photo of blood test
1 / 10

Not Getting Tested for STIs

You’d know if you had one, right? Not so fast. Some sexually transmitted infections (STIs) have mild symptoms or none at all. If you’re sexually active, talk to your doctor about testing or visit a health clinic. They’ll take some of your blood to test or have you pee in a cup.

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photo of colorful condoms
2 / 10

Using a Condom the Wrong Way

Condoms help protect you from STIs and pregnancy, but only if you use them the right way. Only put a condom on an erect, or hard, penis. Pinch any air out of the end and roll it all the way down. When you’re finished having sex, hold the base of the condom and pull out.

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photo of expiration date on condom wrapper
3 / 10

Using Expired Condoms

Don’t forget to check the expiration date. If a condom is dry, sticky, or stiff when you take it out, toss it and use a fresh one.

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photo of flavored dental dams
4 / 10

Thinking Birth Control Stops STIs

The only surefire way to avoid them is to not have sex -- oral, anal, or vaginal -- or swap bodily fluids. Most forms of birth control, like pills or intrauterine devices (IUDs), won’t protect you from STIs. Barrier forms of protection, such as condoms and dental dams, lower your chances of infection and pregnancy.

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photo of sexual lubricant
5 / 10

Having Anal Sex to Avoid Pregnancy

Your chances of getting pregnant from anal sex are low, but it’s not impossible. That’s because semen can move from your anal area to the vagina. STIs are your main concern, though. Rectal tissue is thin and can tear easily, letting infection in. Use a condom every time you have anal sex. And use plenty of lube. Condoms are more likely to break during anal sex because there’s less natural lubrication.

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photo of woman shopping for sanitary pads
6 / 10

Unprotected Sex During Your Period

Pregnancy is more common around the time your ovary releases an egg (ovulation). That’s around the middle of your cycle. You’re most fertile during these 5-7 days, including the day of ovulation and 3-5 days before. If you have a shorter menstrual cycle and have sex toward the end of your period, you could get pregnant 4-5 days later.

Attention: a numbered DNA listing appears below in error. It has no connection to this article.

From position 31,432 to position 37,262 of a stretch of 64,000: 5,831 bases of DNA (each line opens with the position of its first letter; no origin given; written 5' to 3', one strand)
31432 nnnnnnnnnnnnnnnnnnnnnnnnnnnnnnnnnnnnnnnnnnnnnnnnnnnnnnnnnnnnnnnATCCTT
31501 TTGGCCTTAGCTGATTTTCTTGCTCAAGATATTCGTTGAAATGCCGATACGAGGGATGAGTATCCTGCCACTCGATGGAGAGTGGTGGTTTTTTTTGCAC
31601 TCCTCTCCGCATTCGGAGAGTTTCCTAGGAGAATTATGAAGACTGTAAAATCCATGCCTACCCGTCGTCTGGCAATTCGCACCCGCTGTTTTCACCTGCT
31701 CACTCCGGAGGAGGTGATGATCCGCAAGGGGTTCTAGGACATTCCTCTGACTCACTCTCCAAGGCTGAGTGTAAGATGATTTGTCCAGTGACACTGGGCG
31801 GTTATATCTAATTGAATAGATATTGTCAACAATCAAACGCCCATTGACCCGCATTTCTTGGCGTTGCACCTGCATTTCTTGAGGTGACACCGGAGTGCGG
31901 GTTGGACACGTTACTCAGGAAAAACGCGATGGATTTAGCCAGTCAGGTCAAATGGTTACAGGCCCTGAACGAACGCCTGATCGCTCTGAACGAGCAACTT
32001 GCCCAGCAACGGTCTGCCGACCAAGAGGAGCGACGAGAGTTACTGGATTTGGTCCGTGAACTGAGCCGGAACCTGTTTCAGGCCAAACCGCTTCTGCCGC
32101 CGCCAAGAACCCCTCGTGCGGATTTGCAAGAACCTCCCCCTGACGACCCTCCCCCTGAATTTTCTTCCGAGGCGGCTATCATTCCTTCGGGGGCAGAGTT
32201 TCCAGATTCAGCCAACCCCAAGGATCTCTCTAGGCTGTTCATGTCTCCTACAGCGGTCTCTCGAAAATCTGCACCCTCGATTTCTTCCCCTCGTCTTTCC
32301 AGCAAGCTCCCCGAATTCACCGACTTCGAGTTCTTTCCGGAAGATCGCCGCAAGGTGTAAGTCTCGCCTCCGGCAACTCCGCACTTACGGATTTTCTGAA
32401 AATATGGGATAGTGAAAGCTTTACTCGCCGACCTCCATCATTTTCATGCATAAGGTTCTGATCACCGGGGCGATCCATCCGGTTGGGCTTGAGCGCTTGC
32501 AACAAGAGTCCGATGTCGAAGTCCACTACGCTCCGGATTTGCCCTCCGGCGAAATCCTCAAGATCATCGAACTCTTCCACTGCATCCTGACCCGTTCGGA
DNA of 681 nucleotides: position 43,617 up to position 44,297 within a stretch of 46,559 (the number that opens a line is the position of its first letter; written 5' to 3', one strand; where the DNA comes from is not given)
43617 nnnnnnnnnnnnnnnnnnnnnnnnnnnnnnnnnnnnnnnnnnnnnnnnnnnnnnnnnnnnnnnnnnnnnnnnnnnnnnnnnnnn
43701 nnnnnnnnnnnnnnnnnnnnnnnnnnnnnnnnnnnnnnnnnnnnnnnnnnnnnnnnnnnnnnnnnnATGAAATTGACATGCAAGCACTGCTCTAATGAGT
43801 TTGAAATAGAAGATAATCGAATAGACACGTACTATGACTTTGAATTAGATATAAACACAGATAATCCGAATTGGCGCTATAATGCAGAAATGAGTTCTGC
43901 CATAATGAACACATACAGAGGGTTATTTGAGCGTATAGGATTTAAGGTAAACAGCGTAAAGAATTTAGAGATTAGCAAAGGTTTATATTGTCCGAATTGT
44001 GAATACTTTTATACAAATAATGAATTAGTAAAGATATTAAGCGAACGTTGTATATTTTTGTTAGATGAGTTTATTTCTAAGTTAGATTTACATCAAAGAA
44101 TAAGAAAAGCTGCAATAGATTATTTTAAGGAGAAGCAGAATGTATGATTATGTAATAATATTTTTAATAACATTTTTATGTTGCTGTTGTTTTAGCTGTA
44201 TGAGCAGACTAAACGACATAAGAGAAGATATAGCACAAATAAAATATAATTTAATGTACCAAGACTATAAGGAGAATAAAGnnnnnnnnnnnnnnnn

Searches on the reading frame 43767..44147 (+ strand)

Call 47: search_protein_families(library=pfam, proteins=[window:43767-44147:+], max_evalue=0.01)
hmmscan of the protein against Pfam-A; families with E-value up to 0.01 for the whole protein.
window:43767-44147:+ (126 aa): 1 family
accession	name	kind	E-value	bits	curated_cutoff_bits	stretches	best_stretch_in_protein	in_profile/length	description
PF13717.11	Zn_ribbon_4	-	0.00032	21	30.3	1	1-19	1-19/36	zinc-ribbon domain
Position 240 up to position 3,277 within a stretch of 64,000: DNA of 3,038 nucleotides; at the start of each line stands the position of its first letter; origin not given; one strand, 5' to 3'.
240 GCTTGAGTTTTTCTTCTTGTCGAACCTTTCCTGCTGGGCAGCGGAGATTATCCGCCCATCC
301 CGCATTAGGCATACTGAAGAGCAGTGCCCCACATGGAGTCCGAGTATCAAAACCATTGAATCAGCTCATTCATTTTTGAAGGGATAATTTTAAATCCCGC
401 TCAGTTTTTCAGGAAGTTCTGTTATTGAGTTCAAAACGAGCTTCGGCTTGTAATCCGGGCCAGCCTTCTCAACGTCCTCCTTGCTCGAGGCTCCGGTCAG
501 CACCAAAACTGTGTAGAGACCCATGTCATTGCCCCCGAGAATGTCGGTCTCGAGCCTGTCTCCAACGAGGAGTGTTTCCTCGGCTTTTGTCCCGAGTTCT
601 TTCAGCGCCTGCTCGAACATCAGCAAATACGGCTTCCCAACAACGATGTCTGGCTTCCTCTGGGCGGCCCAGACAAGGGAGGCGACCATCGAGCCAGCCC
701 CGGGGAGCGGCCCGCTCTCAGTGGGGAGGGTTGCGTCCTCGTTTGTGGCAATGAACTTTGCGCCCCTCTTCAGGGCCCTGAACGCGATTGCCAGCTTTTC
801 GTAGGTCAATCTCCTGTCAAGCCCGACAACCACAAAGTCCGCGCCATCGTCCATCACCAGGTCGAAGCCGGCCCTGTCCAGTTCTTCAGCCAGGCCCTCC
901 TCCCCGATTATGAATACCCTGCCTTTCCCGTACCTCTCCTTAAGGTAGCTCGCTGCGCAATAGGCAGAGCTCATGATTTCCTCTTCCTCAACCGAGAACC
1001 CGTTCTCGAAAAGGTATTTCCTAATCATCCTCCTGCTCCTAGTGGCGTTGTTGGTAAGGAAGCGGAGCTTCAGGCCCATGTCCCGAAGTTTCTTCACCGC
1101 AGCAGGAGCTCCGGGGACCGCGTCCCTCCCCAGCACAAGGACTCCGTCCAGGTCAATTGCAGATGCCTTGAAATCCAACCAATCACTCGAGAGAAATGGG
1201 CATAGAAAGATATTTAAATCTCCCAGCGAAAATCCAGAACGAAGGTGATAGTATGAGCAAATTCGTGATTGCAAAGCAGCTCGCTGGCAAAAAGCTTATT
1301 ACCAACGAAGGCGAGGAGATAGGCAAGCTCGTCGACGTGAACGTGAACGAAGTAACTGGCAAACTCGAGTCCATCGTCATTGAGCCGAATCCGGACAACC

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photo of young couple in love
7 / 10

Unprotected Sex Your First Time

Some people think you can’t get pregnant the first time you have sex. But this just isn’t true. Whenever sperm is in or near the vagina or vulva (the vaginal opening), there’s a chance of pregnancy. The only way to avoid getting pregnant is to not have sex. But if you do, be sure to use condoms or some other form of birth control.

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photo of exit sign
8 / 10

Pulling Out as Birth Control

Also called the withdrawal method, the goal is to take your penis out of the vagina before you climax, or ejaculate. But it’s risky for a few reasons. It takes self-control to pull out in time. And sperm can still get into the vagina through fluid that comes from the penis before you ejaculate. There’s also no protection against STIs.

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photo of romantic couple on bed
9 / 10

Not Using Condoms Because You’re Symptom-Free

You or your partner can have no symptoms and still have an STI. This means you can infect each other. Always use a condom during sex and get tested regularly for STIs.

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photo of vaginal bulb syringe
10 / 10

Douching to Stop Pregnancy

Douching, or cleaning your vagina with water or a special solution, doesn’t protect you from pregnancy or an STI. In fact, it can spread an infection to other parts of the reproductive system like your uterus and fallopian tubes. Your vagina cleans itself.

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Sources | Medically Reviewed on 02/10/2021 Reviewed by Brunilda Nazario, MD on February 10, 2021


1) gilaxia / Getty Images

2) joecicak / Getty Images

3) WebMD

4) inga / Wikipedia

5) Kat-Ka / Getty Images

6) ShotShare / Getty Images

7) Martin Dimitrov / Getty Images

8) s-cphoto / Getty Images

9) blackCAT / Getty Images

10) Shattonbury~commonswiki / Wikipedia



American Sexual Health Association: “STI Testing.”

CDC: “Condom Effectiveness: Fact Sheet for Public Health Personnel,” “The Right Way to Use a Male Condom,” “The Lowdown on How to Prevent Sexually Transmitted Diseases,” “Birth Control: Information for Parents of Adolescents.”

TeensHealth from Nemours: “Can I Get Pregnant If I Have Anal Sex?” “Condoms.”

Connecticut Children’s: “Can a Girl Get Pregnant the First Time She Has Sex?”

Mayo Clinic: “Withdrawal method (coitus interruptus),” “Sexually transmitted disease (STD) symptoms.”

Go Ask Alice: “Douching.”

Cleveland Clinic: “Pregnancy: Ovulation, Conception & Getting Pregnant.”

North Care Women’s Clinic: “Can I Get Pregnant During My Period?”

Reviewed by Brunilda Nazario, MD on February 10, 2021

This tool does not provide medical advice. See additional information.

THIS TOOL DOES NOT PROVIDE MEDICAL ADVICE. It is intended for general informational purposes only and does not address individual circumstances. It is not a substitute for professional medical advice, diagnosis or treatment and should not be relied on to make decisions about your health. Never ignore professional medical advice in seeking treatment because of something you have read on the WebMD Site. If you think you may have a medical emergency, immediately call your doctor or dial 911.